“Every year we come in planning to win the Ivy League so it’s not different,” Bell said. “We have high expectations for ourselves. Coming into this season we just want to be the best team we can and concentrate on every day in practice getting better.”

Kenya Holland ’18
Beverly Schaefer


Taylor Brown ’17 was sporting a black-and-blue right eye with stitches just below it on Halloween, but it wasn’t part of a costume.

The Princeton women’s basketball team co-captain’s injury came from an elbow at a preseason practice, a testament to just how intensely the Tigers have been preparing.

“As you can see,” said fellow co-captain Vanessa Smith ’17, “we practice hard.”

They have to in order to sustain the standard of success established in recent years. The elbow was nothing compared to the blow Princeton has taken since last year. After going 23-6 overall and 12-2 for second in the Ivy League and becoming the first Ivy team to ever receive an at-large bid to the NCAA tournament, Princeton graduated four of last year’s starters — and 92 percent of that team’s scoring. Smith, the fifth starter a year ago, underwent surgery on her foot in the offseason and still wasn’t cleared to play going into November.

“This team is a totally different challenge,” said Courtney Banghart who begins her 10th season as Princeton head coach. “Some things are much easier and some things will be much harder. On game days, not knowing who’s going to be the one you can count on all the time, that’s going to be very different, not having kids that you can count on to shoot 3’s and make more than they miss even guarded. To have that and the post threat we had with [Alex] Wheatley ’16, there are things that are going to be a challenge on game day. But there’s also some things that these young guys do quicker and faster that will make other things easier. I’m really enjoying it.”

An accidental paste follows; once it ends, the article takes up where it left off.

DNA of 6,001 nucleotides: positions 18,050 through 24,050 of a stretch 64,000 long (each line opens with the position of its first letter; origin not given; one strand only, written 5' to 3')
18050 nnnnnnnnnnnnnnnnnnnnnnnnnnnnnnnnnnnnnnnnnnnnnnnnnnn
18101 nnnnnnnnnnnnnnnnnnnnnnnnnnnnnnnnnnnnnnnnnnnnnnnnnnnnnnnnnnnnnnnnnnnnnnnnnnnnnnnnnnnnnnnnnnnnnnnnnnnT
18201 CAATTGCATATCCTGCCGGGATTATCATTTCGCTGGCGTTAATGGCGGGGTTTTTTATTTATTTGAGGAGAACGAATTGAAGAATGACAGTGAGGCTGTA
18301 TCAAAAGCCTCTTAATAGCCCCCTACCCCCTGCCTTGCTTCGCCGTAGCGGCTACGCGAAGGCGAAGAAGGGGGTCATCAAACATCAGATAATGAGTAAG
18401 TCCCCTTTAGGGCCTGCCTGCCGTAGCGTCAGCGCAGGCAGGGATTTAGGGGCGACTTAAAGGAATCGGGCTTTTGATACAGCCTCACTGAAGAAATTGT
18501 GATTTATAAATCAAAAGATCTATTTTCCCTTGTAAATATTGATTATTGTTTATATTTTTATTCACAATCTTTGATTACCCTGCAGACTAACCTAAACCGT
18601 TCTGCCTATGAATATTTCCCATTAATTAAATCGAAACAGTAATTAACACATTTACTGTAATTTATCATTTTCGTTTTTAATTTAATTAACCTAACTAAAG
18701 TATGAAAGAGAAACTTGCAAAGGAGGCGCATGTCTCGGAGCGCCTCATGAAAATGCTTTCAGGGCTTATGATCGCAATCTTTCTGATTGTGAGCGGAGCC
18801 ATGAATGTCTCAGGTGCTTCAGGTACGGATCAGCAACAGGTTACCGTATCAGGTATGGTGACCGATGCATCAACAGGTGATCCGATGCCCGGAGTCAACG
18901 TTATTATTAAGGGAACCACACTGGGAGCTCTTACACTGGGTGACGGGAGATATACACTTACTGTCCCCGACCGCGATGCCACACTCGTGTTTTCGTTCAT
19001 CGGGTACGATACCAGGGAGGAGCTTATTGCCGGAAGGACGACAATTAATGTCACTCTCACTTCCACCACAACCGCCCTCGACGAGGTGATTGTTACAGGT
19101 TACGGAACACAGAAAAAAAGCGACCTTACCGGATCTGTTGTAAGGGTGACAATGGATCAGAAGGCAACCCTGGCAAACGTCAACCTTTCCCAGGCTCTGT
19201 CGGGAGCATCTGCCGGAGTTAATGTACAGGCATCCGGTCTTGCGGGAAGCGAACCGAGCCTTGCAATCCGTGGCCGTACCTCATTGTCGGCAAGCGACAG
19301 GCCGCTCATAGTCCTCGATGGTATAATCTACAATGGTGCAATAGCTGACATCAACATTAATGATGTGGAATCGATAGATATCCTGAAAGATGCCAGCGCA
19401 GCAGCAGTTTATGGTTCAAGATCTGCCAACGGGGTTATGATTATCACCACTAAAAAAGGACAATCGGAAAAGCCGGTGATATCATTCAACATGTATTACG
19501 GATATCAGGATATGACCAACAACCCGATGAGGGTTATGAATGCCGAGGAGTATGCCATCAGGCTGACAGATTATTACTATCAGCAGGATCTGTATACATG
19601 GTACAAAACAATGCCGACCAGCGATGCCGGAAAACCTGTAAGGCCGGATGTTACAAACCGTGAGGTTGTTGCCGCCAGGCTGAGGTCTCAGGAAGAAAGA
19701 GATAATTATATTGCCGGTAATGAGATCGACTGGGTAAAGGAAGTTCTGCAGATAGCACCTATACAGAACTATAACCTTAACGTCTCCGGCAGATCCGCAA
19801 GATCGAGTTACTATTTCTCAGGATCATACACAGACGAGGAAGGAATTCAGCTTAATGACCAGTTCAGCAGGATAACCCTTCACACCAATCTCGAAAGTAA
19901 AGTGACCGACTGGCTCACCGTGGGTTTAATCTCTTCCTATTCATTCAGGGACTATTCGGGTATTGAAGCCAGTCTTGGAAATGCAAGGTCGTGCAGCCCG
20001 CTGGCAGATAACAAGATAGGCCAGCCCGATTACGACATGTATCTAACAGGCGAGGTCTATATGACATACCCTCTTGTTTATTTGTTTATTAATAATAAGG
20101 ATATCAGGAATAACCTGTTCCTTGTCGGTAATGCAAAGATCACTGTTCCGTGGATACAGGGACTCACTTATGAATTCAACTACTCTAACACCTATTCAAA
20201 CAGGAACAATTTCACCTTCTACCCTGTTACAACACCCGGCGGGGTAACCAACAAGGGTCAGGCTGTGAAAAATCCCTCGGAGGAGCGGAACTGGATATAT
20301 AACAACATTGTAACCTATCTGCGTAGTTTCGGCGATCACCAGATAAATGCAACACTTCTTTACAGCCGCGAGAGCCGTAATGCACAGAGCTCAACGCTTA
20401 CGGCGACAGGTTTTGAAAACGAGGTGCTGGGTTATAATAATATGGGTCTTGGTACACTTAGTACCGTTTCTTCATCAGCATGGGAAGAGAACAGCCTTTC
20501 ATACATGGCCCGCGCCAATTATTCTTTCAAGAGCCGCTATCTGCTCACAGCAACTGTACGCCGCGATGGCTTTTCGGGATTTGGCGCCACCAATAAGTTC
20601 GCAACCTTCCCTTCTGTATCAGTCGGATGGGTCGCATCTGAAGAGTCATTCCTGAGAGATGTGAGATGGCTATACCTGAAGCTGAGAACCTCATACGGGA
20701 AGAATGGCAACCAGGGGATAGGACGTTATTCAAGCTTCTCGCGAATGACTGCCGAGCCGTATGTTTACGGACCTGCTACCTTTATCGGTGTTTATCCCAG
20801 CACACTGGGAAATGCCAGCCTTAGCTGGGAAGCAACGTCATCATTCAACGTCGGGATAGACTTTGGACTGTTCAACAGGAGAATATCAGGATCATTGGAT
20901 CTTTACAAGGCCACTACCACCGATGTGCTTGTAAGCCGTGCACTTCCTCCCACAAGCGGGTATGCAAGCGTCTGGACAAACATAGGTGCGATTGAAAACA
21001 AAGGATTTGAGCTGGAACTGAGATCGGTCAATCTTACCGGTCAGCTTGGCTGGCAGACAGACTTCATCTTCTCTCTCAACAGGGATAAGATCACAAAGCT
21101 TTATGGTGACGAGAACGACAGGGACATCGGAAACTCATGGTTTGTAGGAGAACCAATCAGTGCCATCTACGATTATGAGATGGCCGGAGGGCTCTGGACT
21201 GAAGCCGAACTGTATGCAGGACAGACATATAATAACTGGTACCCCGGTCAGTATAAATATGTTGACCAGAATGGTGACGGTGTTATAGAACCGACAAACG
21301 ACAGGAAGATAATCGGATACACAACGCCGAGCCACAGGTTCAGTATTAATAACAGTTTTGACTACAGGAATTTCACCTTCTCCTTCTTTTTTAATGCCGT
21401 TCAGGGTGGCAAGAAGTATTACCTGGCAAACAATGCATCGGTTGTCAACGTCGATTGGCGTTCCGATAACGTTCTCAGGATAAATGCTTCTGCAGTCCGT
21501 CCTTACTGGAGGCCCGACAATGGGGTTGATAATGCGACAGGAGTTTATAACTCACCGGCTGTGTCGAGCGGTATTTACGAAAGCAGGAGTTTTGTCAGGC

There won’t be a lot of givens for the Tigers, who open the season Nov. 11, hosting Rider at Jadwin Gym. Princeton could very well have five new starters, and only one player on the returning roster other than Smith, Kenya Holland ’18, averaged more than 10 minutes per game last season.

After Smith, who averaged 8.2 points per game and was fourth on the team with 4.3 rebounds, the next highest returning scorer is Brown, who averaged 3.3 points per game. The only other senior on the roster is Jackie Reyneke ’17, who has battled through three injury-shortened seasons. The seniors have to take the lead for a young team.

“That comes with being a point guard as well,” Brown said. “It’s less about you and more about the team. I think that going through three years here and having the point guards that were before me show me what was expected and what helps a team be successful has been huge, and I hope to fulfill that legacy and tradition.”

The Tigers are young and inexperienced, but they believe they have a mix of talent good enough to compete for the Ivy crown. Tia Weledji ’18 has looked solid on both ends of the court, and Qalea Ismail ’19 is a strong player on the wing. Jordan Muhammad ’19 will help Brown with point guard duties. Sydney Jordan ’19 has been in the starting lineup for every preseason scrimmage, and she and Leslie Robinson ’18, who has returned stronger and faster, figure to fill the power forward spot. Banghart says that guard/forward combo Bella Alarie ’20 might be the Tigers’ best player, and another freshman, Sara Lewis, will get time at the center spot. Jordan Stallworth ’20 could push her way on the court thanks to a balance of athleticism and toughness.

“We know we’re fast,” Brown said. “Pushing the ball is going to be a big thing that we’re going to emphasize this year. We have a lot of good scorers. We defend well. Those are things we’re going to try to play to and get better at.”